Sectarnization Conflict....a New Policy for Shaping Interactions in the Middle East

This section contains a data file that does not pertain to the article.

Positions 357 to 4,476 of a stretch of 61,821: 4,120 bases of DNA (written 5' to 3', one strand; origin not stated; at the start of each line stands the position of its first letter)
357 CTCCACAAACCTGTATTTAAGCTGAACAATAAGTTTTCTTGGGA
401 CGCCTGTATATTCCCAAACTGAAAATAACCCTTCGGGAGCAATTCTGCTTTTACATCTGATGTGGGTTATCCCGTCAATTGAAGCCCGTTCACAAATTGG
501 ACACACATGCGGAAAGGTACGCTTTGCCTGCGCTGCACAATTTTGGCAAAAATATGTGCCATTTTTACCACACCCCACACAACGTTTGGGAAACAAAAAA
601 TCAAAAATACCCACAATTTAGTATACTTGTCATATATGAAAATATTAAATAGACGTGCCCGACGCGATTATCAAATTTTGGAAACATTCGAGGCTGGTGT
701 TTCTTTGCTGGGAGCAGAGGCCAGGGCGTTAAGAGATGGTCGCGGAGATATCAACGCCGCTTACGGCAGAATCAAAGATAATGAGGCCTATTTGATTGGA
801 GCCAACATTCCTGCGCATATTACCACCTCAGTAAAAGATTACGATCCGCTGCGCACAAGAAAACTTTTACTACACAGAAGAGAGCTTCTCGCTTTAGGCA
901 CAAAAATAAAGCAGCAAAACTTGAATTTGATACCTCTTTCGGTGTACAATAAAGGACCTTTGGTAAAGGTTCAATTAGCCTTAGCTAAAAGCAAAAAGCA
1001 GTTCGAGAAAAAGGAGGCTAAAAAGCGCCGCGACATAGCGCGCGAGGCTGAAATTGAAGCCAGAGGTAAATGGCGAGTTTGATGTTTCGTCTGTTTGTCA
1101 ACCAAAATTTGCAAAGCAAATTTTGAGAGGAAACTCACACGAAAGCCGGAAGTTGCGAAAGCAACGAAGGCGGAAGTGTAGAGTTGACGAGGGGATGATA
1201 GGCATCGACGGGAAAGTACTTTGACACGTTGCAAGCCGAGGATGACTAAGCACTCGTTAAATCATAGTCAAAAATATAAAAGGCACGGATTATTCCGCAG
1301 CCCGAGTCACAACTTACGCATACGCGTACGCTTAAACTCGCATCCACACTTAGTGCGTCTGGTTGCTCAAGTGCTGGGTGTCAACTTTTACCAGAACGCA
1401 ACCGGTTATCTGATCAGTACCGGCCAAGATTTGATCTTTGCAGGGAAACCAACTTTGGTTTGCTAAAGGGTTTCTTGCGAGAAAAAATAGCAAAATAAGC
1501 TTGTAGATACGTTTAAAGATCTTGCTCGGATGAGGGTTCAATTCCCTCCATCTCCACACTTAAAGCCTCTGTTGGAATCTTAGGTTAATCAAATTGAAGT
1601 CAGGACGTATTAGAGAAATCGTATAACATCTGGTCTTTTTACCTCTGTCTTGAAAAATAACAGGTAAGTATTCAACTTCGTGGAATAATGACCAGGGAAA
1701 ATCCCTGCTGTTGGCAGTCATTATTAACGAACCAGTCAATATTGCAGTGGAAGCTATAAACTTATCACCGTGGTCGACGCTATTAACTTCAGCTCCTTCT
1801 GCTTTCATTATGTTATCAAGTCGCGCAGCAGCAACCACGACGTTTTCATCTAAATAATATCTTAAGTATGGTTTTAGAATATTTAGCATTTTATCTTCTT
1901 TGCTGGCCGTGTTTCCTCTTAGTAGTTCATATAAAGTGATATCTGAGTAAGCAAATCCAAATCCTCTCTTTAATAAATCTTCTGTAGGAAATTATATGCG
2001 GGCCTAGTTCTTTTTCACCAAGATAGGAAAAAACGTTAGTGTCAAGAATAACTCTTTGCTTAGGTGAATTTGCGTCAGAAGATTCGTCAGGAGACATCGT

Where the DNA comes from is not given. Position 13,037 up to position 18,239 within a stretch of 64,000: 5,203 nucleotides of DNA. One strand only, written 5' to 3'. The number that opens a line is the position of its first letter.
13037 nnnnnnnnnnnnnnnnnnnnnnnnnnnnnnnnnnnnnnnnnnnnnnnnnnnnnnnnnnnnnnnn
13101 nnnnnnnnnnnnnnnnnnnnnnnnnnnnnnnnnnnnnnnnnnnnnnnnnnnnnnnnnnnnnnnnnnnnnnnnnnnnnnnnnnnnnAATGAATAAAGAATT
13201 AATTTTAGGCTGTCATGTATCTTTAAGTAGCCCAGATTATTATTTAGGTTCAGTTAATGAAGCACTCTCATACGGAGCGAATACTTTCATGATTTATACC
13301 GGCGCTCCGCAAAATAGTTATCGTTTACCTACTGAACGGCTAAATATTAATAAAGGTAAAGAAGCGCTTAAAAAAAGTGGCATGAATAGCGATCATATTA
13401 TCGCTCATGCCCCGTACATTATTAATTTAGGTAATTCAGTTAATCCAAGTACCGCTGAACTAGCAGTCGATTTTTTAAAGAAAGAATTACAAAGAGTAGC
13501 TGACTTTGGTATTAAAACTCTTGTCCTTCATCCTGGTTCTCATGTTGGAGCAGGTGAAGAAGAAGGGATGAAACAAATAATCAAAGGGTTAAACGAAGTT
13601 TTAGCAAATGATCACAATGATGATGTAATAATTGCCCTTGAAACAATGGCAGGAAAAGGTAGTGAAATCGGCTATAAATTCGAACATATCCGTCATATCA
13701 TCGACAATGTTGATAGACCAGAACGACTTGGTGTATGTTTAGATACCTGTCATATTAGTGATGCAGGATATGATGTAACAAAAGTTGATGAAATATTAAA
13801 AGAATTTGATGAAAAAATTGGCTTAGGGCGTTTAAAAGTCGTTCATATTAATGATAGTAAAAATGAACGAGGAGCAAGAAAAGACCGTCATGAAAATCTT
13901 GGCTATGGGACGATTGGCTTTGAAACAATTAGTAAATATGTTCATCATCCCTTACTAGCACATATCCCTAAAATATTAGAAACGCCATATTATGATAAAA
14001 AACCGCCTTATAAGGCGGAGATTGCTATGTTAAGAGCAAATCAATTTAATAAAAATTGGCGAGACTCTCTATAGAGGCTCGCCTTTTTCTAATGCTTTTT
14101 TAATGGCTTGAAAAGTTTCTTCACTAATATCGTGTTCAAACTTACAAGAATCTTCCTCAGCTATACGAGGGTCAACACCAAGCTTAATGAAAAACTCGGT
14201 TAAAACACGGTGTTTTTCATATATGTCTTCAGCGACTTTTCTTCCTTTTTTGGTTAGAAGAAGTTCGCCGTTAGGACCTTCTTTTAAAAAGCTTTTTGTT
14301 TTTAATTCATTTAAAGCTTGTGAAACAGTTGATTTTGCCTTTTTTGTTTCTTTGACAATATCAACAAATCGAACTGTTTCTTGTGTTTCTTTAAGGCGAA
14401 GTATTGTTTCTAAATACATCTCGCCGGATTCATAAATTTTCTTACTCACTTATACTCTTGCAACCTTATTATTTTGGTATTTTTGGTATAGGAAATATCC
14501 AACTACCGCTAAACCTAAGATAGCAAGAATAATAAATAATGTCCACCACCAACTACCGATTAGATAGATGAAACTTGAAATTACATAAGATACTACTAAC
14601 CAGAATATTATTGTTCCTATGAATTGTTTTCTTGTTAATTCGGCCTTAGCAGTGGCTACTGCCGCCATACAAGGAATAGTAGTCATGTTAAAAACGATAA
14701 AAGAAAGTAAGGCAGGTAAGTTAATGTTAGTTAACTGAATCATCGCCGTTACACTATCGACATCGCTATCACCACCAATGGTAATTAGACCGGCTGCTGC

Since the occupation of Iraq in 2003, the American and Western strategic thinking has been heading towards generating new approaches that try to adopt a new model for regional interactions, providing a new map for understanding levels of performance and intellectual interaction. And because the trends of change were not limited to Iraq, as the region witnessed waves of political change that all contributed to creating special cases of regional interaction, according to which the priorities of thinking and calculations of interests moved towards the sectarian conflict, as the decision-maker no longer occupies his thinking about the state, to the extent that it is perceived by the social sectarian groups and their political movement towards the region and the interior in which they live. Instead of thinking centers in the United States of America and European countries revolving around the circle of the Palestinian-Israeli conflict and ensuring Israel's security in the Middle East, trends are now turning towards limiting or expanding the conflict between social groups in the region. The aforementioned talk does not deny the importance of Israel’s security to Western strategic think tanks. However, the conditions afflicting the Middle East have made many countries in the region do not enjoy security except Israel, and therefore, to perpetuate these conditions, think tanks have adopted approaches in which social groups are employed, as one of the methods used to break The countries of the region and to impede other powers in the international system, which seek or are looking for influence in the Middle East, and the dynamism of these approaches lies in expanding the scope of the conflict and working to stabilize it, through the accumulations and problems of history and employing them in the new cultural structures to perpetuate the aspects of conflict for the longest possible period in the region.